The SPL split carries with it much debate, but there would certainly be one club who would not mind to see the back of the league’s annual divisions into top and bottom six.
Hibernian suffer from one of the worst records in the final five games of the season since the league expanded and introduced the format in 2000.
A familiar sense of foreboding may be building around Easter Road as they lost their first two of the final five ties of the season, dragging them back into a relegation scrap with Dunfermline that many believed Pat Fenlon’s men had escaped.
History is not on the side of the men in green. Last season, when Hibs finished tenth, they managed just one point after the split, drawing with St Mirren but suffering losses to St Johnstone, Aberdeen, Inverness and doomed Hamilton.
In 2009/10, a strong campaign for the capital side in which John Hughes led them to fourth spot and European qualification, they could only gain four points from a possible 15 after the league was halved. Losses to Celtic, Rangers and Hearts were punctuated by a victory at Tannadice and the unforgettable 6-6 draw with Motherwell.
A year previously, Hibernian had another top six finish but had just five points to show for some encouraging performances. Their sole win came memorably at Tynecastle, where Derek Riordan put Hearts to the sword, and they held both sides of the Old Firm to draws at Easter Road. Dunfermline and Aberdeen however, found Hibs in less sure form.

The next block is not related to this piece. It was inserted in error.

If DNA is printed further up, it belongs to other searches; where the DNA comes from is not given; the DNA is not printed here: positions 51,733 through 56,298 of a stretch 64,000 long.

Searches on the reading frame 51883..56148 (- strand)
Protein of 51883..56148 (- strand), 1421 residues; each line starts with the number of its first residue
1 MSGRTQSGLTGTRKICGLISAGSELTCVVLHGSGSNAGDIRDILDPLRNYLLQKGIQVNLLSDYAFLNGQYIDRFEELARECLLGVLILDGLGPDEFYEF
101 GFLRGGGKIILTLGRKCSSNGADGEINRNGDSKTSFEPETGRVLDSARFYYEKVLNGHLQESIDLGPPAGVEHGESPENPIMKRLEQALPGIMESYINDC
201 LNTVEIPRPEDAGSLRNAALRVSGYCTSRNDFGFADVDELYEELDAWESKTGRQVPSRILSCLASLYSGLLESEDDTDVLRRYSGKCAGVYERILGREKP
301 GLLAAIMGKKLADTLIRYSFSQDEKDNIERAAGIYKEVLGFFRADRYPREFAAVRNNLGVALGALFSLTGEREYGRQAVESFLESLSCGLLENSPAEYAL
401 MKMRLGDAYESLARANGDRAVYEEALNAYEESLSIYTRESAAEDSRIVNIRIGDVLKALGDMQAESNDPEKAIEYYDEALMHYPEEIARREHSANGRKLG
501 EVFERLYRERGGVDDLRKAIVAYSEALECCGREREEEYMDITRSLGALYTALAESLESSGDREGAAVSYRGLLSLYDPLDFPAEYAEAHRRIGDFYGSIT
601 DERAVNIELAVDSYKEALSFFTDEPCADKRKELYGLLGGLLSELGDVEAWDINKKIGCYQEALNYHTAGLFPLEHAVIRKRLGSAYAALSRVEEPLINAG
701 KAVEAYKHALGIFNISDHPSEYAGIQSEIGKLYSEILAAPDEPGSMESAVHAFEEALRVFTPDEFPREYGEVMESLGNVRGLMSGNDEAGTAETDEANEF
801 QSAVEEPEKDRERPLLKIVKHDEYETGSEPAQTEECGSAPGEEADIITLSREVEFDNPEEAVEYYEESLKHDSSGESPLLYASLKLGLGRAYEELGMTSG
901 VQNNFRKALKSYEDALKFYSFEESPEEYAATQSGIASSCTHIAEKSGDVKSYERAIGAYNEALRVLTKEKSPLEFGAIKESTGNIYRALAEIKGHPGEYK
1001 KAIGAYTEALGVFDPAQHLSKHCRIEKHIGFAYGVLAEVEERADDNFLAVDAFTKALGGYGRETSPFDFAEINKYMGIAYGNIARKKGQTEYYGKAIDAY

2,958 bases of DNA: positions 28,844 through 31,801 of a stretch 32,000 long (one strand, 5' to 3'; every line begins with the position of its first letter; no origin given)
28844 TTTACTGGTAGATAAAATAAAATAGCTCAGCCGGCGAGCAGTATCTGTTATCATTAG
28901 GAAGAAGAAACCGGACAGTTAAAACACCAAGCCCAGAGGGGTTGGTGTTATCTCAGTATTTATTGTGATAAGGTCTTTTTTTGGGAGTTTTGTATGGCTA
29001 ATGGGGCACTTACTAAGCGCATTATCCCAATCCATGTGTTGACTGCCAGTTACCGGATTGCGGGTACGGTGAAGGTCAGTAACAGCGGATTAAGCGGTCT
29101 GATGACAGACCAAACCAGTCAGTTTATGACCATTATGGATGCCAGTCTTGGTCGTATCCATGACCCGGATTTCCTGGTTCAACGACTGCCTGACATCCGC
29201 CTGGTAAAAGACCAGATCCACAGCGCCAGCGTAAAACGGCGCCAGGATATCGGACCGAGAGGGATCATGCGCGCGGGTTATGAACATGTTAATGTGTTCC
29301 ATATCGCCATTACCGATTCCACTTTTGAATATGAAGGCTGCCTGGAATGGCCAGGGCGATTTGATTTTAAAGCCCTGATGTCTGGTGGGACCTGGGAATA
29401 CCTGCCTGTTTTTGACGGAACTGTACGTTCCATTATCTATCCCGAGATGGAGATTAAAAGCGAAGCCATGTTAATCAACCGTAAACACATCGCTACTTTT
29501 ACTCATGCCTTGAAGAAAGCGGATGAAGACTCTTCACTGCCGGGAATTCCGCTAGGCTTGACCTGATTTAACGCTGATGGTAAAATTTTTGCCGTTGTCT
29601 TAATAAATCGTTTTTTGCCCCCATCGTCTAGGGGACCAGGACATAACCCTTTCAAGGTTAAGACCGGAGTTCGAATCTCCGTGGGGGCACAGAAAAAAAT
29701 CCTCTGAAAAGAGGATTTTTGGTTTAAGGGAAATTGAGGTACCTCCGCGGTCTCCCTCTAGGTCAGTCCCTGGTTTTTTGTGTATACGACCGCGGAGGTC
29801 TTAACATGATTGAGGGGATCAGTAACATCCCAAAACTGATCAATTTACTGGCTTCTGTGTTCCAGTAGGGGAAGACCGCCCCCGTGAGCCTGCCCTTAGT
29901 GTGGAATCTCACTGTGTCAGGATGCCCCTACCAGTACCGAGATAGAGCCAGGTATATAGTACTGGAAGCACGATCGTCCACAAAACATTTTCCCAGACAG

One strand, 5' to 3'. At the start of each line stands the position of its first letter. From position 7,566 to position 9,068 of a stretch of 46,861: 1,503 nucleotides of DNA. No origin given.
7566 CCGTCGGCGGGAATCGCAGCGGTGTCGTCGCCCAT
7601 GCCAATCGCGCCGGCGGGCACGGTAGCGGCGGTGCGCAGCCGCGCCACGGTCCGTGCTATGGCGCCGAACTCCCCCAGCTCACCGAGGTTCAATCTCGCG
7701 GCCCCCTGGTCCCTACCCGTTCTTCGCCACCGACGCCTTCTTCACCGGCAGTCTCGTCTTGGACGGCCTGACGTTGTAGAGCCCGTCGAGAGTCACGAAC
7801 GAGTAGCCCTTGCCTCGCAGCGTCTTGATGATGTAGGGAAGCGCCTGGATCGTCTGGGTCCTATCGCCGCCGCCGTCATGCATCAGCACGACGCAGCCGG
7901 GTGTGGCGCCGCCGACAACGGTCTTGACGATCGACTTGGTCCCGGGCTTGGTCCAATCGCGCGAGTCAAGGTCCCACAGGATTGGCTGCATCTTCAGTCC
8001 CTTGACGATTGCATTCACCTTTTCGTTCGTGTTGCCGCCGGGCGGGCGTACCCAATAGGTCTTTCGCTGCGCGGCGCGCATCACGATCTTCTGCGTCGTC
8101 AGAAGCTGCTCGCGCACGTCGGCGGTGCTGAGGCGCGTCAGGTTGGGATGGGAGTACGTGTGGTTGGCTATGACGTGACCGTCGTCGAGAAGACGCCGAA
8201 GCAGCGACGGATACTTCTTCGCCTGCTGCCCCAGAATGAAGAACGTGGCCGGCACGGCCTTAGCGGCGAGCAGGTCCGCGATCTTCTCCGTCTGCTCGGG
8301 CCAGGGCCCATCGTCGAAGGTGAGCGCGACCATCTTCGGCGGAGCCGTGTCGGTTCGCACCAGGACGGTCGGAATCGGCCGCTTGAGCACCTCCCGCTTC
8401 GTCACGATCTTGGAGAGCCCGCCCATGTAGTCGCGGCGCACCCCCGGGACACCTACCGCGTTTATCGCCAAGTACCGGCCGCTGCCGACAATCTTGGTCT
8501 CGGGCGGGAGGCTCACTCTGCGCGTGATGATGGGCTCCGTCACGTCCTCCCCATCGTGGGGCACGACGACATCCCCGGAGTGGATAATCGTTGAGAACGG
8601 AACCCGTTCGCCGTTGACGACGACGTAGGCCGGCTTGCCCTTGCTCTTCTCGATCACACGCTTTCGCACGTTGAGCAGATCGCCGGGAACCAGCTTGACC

A cast back to Dunfermline’s last time in the SPL could also give encouragement to the Pars. Adrift at the foot of the table in 2006/07, they went on a miraculous late run, pulling to within three points of St Mirren. Stephen Kenny’s team saw off Dundee United, Inverness and Motherwell, but a loss to St Mirren finally did for the Fifers, who took the plunge to the First Division.
That same year Hibs finished sixth, grabbing post-split draws with Rangers and Aberdeen but tasting defeat against Celtic, Hearts and Kilmarnock.
What will give the Easter Road followers comfort is their tradition of honing potent attackers. In 2007 Chris Killen notched 13 goals to be one of the SPL’s top marksmen. In 2008/09 Derek Riordan had 12 and Steven Fletcher 11.
The following term saw Anthony Stokes take the league by storm with 21 goals for Hibs, and Riordan scored 13.
This year Garry O’Connor leads the Hibs scoring charts with 11 and is the country’s eighth highest scorer. Leigh Griffiths has eight.
All manner of mitigating circumstances can skew the way that teams finish their season, with many feeling they have nothing to play for and throwing in untested players to gain a taste of top team action.
But the past does prove that Hibernian are lacking in the experience of digging out these post-split results, while Dunfermline have previous for rallying in a big finale.
Pat Fenlon will be looking to his proven strikeforce to gun them to safety. Jim Jefferies on the other hand is placing his faith in a team that has failed for months on end to finally come good.